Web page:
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From: Dan Dubrick
To: All
Date: 2003-05-21 00:49:00
Subject: 5\05 Canada - U.Toronto student ponders 'ultimate road trip'

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Department of Public Affairs
University of Toronto
Toronto, Ontario


U of T Public Affairs
ph: (416) 978-8638; email:{at}

May 5, 2003

Mission to Mars

Doctoral student Darlene Lim ponders 'ultimate road trip'

By Jenny Hall

Scientists estimated that in five billion years the sun will become a 
red giant, swallowing up Earth and everything else in its path.
Darlene Lim, a PhD student in geology and an expert on Mars
exploration, is planning ahead.

"Eventually we will lose our biosphere; we will actually have to get 
humans off this planet," she says. "We have to get beyond the Earth
and then potentially move outside our own solar system."

Lim has spent several field seasons in the Canadian High Arctic
working on the NASA Haughton Mars Project. Led by the SETI (Search
for Extraterrestrial Intelligence) Institute, the initiative brings
researchers together at Haughton Crater, the site of an impact event 
that occurred 23 million years ago.

The crater functions as what's called a Mars analog because of its 
geologic and environmental similarities to the red planet. "If you
put on red sunglasses and look at the landscape, it's amazing," she
says. "It looks like a Viking or a Pathfinder image."

Lim is a paleolimnologist -- she studies ancient lakes -- and her own 
research focuses on climate change. A chance meeting at a conference
put her in touch with NASA researchers who wanted someone to study
sediment at the crater, once a lake.

Scientists know that there is water on the surface of Mars, mostly 
likely in a solid state, and believe it might once have had flowing 
water on its surface. "Here on Earth we know that where you find
water you'll most likely find life," explains Lim. Lim has her
parents to thank for her interest in science --- and Jacques
Cousteau. "He was my childhood hero," she says. "And the naturalist
in me was developed through my parents. My folks came here from
Singapore. They were great. They really embraced their new country. I
mean, you don't go camping in crowded areas in Asia."

Lim has written articles for children's magazines, acted as a TV 
commentator during Mars probe missions and made dozens of
presentations to school children. "You just never know who in that
audience could be the first one to step out on the surface of Mars,"
she says. "Or one of them might be the person that builds the capsule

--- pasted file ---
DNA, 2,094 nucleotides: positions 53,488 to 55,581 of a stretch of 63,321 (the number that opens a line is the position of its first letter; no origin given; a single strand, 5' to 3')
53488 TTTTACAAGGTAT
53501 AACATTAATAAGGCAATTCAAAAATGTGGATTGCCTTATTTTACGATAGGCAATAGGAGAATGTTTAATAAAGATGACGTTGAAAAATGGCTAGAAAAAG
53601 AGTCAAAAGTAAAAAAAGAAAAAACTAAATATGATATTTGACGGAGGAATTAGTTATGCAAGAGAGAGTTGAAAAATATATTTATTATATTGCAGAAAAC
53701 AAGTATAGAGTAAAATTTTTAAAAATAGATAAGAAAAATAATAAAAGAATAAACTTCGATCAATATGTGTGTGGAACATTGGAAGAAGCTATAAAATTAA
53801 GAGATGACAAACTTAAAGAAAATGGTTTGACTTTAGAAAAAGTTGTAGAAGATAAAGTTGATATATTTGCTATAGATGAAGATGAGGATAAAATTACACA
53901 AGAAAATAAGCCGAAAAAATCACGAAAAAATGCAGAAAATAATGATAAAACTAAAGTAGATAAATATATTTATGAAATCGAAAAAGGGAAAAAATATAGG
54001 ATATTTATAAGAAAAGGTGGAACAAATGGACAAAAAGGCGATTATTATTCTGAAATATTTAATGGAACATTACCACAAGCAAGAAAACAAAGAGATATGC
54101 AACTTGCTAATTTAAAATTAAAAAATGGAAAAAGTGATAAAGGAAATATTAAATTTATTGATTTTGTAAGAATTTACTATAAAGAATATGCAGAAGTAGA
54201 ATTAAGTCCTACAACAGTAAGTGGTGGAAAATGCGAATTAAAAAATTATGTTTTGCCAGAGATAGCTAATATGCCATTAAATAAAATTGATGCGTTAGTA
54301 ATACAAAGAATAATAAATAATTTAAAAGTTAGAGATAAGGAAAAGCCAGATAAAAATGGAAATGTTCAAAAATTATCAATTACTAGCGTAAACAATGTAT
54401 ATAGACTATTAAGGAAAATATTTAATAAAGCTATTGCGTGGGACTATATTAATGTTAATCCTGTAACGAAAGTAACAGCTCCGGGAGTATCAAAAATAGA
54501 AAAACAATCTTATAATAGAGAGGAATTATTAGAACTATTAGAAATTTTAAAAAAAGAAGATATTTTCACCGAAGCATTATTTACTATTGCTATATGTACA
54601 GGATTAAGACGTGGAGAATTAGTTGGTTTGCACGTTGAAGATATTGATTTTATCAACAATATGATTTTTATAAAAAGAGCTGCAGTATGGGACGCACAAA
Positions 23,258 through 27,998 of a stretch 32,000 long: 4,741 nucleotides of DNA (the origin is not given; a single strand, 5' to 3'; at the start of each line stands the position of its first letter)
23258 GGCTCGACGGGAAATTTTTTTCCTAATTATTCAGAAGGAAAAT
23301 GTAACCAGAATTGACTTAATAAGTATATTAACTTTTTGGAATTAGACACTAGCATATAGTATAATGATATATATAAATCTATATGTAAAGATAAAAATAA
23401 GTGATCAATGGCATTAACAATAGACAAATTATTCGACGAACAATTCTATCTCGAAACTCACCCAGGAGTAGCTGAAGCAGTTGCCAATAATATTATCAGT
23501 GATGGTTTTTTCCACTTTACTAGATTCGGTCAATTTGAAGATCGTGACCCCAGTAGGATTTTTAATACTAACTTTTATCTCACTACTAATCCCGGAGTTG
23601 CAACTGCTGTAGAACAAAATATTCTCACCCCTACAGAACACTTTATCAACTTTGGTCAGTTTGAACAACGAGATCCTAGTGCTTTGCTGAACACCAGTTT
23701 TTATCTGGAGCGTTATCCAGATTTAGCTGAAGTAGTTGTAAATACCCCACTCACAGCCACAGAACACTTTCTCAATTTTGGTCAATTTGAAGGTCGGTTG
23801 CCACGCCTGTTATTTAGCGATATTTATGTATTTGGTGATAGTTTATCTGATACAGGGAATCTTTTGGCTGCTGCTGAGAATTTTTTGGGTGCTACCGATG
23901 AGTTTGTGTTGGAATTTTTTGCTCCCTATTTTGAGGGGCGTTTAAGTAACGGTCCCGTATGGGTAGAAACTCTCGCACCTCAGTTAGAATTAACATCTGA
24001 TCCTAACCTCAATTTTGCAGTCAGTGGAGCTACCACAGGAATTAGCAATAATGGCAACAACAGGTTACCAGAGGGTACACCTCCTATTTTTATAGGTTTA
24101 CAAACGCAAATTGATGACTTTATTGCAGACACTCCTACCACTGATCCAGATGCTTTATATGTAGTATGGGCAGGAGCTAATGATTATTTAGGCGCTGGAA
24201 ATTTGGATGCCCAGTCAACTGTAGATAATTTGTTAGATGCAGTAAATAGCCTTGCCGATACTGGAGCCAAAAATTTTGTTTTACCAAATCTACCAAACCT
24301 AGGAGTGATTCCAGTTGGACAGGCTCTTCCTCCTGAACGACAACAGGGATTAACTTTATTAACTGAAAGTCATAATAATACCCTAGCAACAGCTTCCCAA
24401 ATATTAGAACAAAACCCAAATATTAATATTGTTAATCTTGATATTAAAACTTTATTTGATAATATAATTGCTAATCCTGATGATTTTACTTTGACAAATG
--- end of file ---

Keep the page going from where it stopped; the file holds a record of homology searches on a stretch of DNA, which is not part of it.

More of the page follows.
that takes people to Mars." 

This sense of personal responsibility feeds into Lim's emphatic
belief in the importance of scientific research. "From our
standpoint, sitting here in North America, I think it's our
responsibility to push forward for exploration of other planets," she
says. "It's our privilege and it's our luxury to be able to sit in
our offices and think of those things." 

NASA has no official mandate to send humans to Mars but the Mars 
Society, a non-profit research organization, also operates at the 
crater. In the summer of 2000 Lim was part of the inaugural crew of
the Flashline Mars Arctic Research Station, the world's first Mars
simulation base.

"It looks like a 21-foot-high giant paint can," she says of the 
simulator she lived in for two summers. A mission to Mars, given the 
current state of technology, would take about three years -- 11
months to reach the planet, 500 days spent on the surface and 11
months to return to Earth.

"It's the ultimate road trip," says Lim, who also has a pilot's
license -- something she picked up between speaking gigs and trips to
the Arctic. After completing her degree later this year, Lim is bound
for a post-doctoral fellowship at the NASA Ames Research Centre in

Lim sees Mars as a springboard to other kinds of space exploration.
"If you can get humans to Mars," she says, "if you can help them
establish a civilization there, then I think you have the potential
to move off and perpetuate the human race."

[Jenny Hall is a feature writer at the School of Graduate Studies.
This story is one of a series that will appear in The Bulletin and on
the SGS Web site at]


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